Theme: Models of Care Year: 2022
HCV elimination efforts are increasingly being focused on community-based models to reach the
most socially excluded patients. Despite this, people affected by homelessness still have poorer HCV
treatment outcomes. An innovative peer + clinician outreach, trauma informed model of care was
developed and initiated in London, UK. Unstably housed patients who had either been lost to follow
up following a positive HCV antibody test or recently diagnosed were referred to the team between
May 2020-February 2022. Data was routinely collected about demographics, social care and other
health needs, treatment outcomes and mortality.
Description of model of care/intervention:
A highly trained peer support worker working with an Infectious Diseases physician within a
specialist homeless and inclusion health service. All healthcare interactions: clinical assessment,
blood tests, provision of HCV medication and follow-up occurred in the outreach setting, with visits
to homelessness settings (hostel, day centres and street outreach).
121 patients were referred to the service. The majority referred by local drug treatment centres
(73/121), 80/121 were male, median age 50 years, 105/121 were HCV RNA+ve, 6 had only HIV
infection (12 HIV in total), 6/121 had HIV and 3/121 HBV co-infection, 106/121 were using drugs,
35/121 had problematic alcohol use. The team were able to contact 116/121 patients. 99/105 HCV
RNA+ve patients were engaged and referred for treatment, 95/99 approved to start treatment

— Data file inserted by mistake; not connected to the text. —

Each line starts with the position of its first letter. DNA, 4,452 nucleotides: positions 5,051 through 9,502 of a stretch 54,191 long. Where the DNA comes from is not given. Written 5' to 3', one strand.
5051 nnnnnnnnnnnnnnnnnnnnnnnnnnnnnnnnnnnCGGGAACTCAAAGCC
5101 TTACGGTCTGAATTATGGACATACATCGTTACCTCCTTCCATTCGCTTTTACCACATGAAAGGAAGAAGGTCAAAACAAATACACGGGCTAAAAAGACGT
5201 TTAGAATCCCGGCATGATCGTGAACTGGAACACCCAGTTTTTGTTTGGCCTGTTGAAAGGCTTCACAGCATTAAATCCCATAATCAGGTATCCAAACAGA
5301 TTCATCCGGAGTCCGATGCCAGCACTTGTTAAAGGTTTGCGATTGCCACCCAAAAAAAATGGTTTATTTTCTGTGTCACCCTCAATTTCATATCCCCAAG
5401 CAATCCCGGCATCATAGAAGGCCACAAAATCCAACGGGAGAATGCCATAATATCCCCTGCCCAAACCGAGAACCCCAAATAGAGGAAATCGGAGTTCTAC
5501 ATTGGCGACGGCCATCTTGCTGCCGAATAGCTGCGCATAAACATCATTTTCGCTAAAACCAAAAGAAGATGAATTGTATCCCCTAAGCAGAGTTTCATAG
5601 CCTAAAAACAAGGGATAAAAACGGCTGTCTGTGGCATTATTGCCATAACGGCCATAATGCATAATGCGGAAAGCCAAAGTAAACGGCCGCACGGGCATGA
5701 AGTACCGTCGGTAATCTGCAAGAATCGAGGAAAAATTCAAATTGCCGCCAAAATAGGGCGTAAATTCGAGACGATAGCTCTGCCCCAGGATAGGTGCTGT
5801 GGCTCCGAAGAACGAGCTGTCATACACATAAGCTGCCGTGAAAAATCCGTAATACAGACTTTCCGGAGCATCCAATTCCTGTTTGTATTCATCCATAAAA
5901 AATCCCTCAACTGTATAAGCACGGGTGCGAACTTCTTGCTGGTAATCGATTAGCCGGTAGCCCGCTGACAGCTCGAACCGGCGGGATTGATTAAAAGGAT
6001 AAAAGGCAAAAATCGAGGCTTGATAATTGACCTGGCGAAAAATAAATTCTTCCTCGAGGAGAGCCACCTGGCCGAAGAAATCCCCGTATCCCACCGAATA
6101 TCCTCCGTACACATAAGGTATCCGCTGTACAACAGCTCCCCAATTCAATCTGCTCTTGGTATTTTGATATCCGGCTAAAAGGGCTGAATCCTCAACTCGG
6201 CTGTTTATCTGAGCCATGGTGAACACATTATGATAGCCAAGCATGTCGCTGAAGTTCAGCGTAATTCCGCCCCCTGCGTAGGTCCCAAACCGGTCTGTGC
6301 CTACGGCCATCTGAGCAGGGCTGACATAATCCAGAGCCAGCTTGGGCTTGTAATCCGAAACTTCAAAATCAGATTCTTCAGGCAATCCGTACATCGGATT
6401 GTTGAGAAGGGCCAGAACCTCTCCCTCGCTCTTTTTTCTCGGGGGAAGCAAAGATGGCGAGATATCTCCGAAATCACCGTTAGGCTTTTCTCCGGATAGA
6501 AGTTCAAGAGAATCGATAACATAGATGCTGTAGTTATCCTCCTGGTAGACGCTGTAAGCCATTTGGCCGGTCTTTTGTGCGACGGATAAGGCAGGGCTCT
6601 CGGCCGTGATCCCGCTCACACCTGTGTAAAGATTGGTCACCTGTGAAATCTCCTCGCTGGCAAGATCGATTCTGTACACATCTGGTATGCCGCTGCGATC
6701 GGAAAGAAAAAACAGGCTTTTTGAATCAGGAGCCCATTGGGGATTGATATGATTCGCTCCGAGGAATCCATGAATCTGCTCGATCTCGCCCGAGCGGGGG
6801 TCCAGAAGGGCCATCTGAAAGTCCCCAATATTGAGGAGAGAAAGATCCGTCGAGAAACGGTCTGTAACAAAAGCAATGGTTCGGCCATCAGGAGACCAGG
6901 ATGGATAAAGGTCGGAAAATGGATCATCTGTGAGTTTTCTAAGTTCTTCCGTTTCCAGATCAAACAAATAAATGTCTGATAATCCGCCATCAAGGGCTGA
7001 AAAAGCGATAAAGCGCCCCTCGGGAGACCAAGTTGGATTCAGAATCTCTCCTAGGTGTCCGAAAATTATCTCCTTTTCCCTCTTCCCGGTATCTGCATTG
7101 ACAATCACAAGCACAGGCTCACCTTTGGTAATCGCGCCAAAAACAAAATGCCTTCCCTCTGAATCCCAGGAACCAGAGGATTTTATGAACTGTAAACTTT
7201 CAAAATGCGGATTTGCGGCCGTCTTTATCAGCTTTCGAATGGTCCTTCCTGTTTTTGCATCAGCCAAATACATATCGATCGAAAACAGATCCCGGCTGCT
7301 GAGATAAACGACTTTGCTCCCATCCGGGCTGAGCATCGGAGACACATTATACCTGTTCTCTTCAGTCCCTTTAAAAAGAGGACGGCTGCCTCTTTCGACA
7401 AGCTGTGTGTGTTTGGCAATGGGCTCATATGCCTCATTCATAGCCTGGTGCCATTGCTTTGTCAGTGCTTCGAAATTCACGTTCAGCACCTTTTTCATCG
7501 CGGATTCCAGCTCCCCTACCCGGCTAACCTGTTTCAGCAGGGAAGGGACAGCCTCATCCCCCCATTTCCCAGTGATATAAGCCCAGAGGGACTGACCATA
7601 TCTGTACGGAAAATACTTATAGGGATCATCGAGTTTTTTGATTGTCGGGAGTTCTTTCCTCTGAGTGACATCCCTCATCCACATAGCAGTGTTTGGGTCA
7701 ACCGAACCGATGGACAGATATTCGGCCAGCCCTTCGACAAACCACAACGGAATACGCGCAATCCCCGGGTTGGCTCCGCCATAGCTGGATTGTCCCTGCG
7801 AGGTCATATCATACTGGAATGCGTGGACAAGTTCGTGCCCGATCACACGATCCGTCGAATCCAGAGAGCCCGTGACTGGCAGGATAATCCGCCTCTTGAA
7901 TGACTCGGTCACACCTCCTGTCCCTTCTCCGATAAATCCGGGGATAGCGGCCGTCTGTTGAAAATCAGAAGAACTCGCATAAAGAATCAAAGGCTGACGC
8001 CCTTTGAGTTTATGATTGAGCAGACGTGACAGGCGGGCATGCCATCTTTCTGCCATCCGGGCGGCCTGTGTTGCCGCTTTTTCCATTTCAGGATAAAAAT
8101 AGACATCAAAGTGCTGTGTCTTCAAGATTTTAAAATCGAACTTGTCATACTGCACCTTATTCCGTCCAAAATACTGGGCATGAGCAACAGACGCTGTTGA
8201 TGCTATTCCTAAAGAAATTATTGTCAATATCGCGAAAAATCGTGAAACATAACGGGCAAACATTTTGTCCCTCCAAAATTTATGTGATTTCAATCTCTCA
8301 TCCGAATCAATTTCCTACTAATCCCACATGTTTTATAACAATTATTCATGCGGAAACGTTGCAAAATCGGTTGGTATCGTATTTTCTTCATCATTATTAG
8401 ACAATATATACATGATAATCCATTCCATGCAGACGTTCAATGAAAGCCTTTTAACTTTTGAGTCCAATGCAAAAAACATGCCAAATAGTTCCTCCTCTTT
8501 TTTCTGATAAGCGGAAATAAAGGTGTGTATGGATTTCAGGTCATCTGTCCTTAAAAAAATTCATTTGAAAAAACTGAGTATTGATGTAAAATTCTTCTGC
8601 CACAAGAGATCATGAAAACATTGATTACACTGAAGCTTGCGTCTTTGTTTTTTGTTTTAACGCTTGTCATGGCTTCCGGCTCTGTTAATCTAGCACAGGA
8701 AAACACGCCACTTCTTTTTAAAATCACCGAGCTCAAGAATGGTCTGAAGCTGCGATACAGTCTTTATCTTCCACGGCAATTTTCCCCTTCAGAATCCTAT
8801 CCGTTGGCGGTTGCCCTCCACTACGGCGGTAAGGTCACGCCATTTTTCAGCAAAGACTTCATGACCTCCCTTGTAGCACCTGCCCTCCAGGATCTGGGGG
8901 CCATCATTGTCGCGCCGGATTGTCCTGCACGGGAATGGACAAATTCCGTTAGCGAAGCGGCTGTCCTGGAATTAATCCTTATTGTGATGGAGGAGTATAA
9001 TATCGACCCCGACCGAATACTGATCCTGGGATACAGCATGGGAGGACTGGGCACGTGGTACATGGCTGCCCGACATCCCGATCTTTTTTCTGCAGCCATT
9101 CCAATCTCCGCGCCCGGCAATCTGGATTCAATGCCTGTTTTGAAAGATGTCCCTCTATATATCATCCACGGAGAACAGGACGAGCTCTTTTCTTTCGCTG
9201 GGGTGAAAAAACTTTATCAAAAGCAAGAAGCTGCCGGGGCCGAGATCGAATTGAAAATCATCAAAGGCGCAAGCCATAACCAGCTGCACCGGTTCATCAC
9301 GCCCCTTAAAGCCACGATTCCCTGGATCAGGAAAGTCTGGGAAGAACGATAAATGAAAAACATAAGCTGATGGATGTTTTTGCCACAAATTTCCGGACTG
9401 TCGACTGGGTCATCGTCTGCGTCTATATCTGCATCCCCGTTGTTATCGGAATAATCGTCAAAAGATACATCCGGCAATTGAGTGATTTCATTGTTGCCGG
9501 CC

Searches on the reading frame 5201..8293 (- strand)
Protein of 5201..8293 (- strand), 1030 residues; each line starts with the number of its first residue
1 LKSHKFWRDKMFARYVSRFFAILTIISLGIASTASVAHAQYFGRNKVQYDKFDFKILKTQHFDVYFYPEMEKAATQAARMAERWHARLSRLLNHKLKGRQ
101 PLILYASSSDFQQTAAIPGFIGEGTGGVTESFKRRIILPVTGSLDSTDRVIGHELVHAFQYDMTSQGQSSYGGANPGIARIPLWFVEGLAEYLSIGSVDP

81/99 started treatment (4 due to start treatment, 6 awaiting assessment), 75/99 completed 4
weeks of treatment, 64/99 completed a full course of treatment (10 still on treatment, 2 did not
complete full treatment, but achieved SVR12, 3 died, 7 treatment failures, 9 lost to follow up after
starting treatment and 6/121 died.
Conclusion and next steps:
A high proportion of patients transitioned through each stage of the HCV cascade of care. This was
achieved through supporting patients with identification of candidacy for HCV care, navigation of
services, supported adjudication by providers and a trauma informed model of care that provided an
enabling service environment.
This is a socially complex population, with a high rate of mortality. This innovative model of peer and
clinician HCV outreach is effective at enabling people affected by homelessness to achieve good
Disclosure of Interest Statement:
Binta Sultan is funded by a National Institution of Health Research Fellowship. There are no other
disclosures of interest.